I don’t believe in coincidences. I don’t know how broadly special timing applies in spiritual matters, but I want to share this with as many godly people as I can because I think I have a godsend here.
Psalm 90 is credited to Moshe. I found these verses particularly moving
“So teach us to count our days,
so that we will become wise.
Return, LORD! How long must it go on?
Take pity on your servants!
Fill us at daybreak with your love,
so that we can sing for joy as long as we live.
Let our joy last as long as the time you made us suffer,
for as many years as we experienced trouble.
Show your deeds to your servants
and your glory to their children.
May the favor of The LORD our G-d be on us,
prosper for us all the work that we do —
yes, prosper the work that we do.”
-Psalm 90: 12-17
If “coincidence is not a kosher word,” as it is said, then what are the odds that these elements would coincide?
- I started diligently reading one chapter a day from the book of Psalms 90 days ago.
- Psalm 90 is written by Moshe.
- We are deep into the book of Devarim. The Torah and Moshe’s life are coming to a close. It is taught that Devarim is Moshe’s 36 day long address to the People of Israel before he dies and they enter the Land without him.
- Today is the 1st of Elul. Elul is the start of a focused reading of the book of Psalms, scheduled to be read to completion by Yom Kippur.
What is the message here? What is the purpose? What should I do? What should you do?
I for one am going to take Moshe’s advice here and figure out a way to count my days. I have already been keeping a journal to help me keep track of my readings and the like. Can I do more there? Maybe. What does it mean to count our days? This is not a rhetorical question. Please help me to figure this out. I want to know what you think. How would you go about counting your days? What does it mean to you?
I have some observations I would like to share.
Psalm 90 feels like it has an almost foreboding tenor. It is a warning and an exhortation, a one-two punch to wake up these people, whose fathers and grandfathers died for their faithlessness despite all they had seen. These men heard the voice of the Most High and turned away from it. They preferred to have Moshe tell them what came from Heaven. When the spies gave the evil report, these same men listened to it. They chose to listen to men, instead of their Heavenly Father. They repented, but they still had to suffer the consequences. Mercifully, their children were left to take possession of the Land. We must learn from their example. We must listen to G-d above all else. We should deepen our communal bonds yes, but we must also act on our own. Only you can make your relationship right with G-d.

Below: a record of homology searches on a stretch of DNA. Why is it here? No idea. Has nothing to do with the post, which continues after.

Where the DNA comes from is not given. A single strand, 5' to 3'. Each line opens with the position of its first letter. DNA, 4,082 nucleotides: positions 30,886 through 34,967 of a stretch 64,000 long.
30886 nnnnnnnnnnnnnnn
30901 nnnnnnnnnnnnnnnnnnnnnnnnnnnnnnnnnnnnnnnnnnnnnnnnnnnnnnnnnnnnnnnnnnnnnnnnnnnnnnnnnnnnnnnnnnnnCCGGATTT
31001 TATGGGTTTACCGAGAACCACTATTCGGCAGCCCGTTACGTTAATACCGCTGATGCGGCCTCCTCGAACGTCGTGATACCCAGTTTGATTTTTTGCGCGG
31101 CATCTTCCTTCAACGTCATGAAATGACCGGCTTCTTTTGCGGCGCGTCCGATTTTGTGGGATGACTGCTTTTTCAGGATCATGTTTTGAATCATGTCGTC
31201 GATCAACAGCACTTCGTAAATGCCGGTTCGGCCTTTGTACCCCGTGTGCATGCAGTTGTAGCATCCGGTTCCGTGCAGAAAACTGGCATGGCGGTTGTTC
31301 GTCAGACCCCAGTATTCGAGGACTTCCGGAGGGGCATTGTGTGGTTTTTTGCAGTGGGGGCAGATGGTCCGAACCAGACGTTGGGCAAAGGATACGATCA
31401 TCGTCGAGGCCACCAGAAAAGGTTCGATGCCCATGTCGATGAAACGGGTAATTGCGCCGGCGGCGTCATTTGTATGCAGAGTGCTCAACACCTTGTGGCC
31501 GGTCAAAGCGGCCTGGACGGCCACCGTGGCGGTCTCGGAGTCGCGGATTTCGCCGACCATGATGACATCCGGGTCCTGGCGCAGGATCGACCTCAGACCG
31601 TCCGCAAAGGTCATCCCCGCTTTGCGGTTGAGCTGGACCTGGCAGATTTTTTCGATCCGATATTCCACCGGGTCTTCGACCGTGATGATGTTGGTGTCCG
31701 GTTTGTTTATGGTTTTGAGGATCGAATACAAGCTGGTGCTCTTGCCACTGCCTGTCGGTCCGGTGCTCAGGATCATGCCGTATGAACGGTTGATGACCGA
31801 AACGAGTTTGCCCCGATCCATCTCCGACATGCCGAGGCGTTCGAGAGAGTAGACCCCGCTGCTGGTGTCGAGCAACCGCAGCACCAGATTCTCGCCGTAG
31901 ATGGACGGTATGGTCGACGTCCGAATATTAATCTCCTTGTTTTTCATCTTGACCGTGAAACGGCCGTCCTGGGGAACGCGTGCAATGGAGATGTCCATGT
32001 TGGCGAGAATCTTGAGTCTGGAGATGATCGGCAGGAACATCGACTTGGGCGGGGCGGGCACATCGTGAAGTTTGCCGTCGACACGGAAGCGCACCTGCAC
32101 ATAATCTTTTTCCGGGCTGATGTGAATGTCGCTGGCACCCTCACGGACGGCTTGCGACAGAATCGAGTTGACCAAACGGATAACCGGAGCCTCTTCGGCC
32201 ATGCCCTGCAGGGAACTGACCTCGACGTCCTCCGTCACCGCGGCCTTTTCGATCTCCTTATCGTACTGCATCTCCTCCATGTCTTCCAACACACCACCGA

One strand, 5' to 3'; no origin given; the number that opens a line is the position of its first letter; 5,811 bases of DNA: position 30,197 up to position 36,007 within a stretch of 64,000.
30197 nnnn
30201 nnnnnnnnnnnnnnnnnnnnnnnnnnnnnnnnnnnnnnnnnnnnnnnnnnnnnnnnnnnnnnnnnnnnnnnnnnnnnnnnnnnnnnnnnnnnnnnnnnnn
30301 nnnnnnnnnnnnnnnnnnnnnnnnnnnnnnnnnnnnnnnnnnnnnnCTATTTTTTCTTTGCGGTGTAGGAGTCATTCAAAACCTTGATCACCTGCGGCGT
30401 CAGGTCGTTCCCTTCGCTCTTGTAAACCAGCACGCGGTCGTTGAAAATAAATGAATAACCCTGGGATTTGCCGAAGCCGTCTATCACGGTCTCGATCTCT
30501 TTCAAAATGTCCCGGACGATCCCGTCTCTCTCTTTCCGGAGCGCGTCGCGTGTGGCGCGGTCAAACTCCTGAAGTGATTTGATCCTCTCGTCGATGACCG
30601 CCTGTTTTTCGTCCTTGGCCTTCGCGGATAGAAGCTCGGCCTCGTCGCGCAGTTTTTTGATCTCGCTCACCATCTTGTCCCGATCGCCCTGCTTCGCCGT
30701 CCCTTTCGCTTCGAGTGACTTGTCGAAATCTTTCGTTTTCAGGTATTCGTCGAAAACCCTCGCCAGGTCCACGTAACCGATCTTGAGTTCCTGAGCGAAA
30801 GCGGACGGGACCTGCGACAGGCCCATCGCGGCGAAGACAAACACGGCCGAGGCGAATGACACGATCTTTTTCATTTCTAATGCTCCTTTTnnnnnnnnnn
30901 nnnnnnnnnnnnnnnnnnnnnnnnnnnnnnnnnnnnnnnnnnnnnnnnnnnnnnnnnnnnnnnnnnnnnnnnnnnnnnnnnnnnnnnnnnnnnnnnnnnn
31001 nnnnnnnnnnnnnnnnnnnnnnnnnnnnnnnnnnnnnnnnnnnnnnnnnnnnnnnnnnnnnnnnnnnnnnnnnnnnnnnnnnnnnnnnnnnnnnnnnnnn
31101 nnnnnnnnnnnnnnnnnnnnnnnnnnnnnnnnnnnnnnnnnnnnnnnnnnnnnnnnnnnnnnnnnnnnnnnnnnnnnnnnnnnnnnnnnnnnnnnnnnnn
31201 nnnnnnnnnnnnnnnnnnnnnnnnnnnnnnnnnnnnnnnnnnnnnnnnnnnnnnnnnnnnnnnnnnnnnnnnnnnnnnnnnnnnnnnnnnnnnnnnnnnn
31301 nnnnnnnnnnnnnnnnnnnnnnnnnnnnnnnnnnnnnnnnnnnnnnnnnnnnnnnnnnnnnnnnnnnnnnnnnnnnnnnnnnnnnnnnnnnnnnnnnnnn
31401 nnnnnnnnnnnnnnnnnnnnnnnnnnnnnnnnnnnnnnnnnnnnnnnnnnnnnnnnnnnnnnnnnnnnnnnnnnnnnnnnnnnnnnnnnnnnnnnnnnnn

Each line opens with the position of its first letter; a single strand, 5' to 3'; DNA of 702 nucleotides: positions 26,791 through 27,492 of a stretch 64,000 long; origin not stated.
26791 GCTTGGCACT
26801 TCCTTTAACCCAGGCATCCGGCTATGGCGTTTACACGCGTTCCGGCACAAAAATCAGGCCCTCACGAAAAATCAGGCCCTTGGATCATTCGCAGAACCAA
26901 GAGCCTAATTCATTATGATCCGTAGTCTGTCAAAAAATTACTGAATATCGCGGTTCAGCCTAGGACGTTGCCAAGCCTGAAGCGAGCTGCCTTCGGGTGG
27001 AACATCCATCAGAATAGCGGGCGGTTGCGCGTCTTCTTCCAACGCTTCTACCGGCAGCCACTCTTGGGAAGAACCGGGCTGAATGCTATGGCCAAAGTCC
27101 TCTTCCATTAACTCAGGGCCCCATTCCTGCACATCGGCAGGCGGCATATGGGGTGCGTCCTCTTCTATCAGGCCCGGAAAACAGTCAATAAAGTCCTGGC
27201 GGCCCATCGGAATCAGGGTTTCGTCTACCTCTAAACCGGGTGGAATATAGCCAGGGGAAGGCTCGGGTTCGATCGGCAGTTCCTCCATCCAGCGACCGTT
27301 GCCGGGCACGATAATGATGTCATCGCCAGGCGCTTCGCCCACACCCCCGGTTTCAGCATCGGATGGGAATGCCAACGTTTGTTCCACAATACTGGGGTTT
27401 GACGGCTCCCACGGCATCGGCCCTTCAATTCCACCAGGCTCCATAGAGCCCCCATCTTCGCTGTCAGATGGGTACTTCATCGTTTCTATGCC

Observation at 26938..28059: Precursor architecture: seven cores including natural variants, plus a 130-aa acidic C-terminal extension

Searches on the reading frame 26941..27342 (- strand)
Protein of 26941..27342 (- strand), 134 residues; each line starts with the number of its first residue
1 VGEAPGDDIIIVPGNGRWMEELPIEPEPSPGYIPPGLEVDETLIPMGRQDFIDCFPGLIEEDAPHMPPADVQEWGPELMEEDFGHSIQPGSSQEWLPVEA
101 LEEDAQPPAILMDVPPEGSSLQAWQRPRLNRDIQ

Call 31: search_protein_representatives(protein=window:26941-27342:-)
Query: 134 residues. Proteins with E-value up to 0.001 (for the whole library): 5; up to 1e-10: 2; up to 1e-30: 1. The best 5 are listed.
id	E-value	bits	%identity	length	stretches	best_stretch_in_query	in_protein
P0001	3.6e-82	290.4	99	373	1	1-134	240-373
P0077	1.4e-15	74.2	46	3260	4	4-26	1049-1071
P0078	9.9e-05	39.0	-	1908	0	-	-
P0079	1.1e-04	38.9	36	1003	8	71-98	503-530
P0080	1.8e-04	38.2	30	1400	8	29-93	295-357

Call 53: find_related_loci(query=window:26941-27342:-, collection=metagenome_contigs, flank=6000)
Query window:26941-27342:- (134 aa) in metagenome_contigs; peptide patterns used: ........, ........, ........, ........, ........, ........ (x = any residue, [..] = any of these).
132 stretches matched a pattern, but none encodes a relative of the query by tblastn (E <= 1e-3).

Elul is the last month of the Jewish year. One year is waning and another is about to begin. Like Moshe and like the generation who left Egypt, the year is passing. Like Yehoshua and the children of Israel, we stand at the threshold of a new frontier. Be strong, take courage, trust in G-d and fight the good fight. Conquer the year before you for the glory of our Lord and King!
An excerpt from Chabad’s calander entry for today.
As the last month of the Jewish year, Elul is traditionally a time of introspection and stocktaking — a time to review one’s deeds and spiritual progress over the past year and prepare for the upcoming “Days of Awe” of Rosh HaShanah and Yom Kippur.
As the month of Divine Mercy and Forgiveness (see “Today in Jewish History” for Elul 1) it is a most opportune time for teshuvah (“return” to G-d), prayer, charity, and increased Ahavat Yisrael (love for a fellow Jew) in the quest for self-improvement and coming closer to G-d. Chassidic master Rabbi Schneur Zalman of Liadi likens the month of Elul to a time when “the king is in the field” and, in contrast to when he is in the royal palace, “everyone who so desires is permitted to meet him, and he receives them all with a cheerful countenance and shows a smiling face to them all.”
Specific Elul customs include the daily sounding of the shofar (ram’s horn) as a call to repentance. The Baal Shem Tov instituted the custom of reciting three additional chapters of Psalms each day, from the 1st of Elul until Yom Kippur (on Yom Kippur the remaining 36 chapters are recited, thereby completing the entire book of Psalms).
This message goes hand in hand with the Count Down to Rosh Hashanah.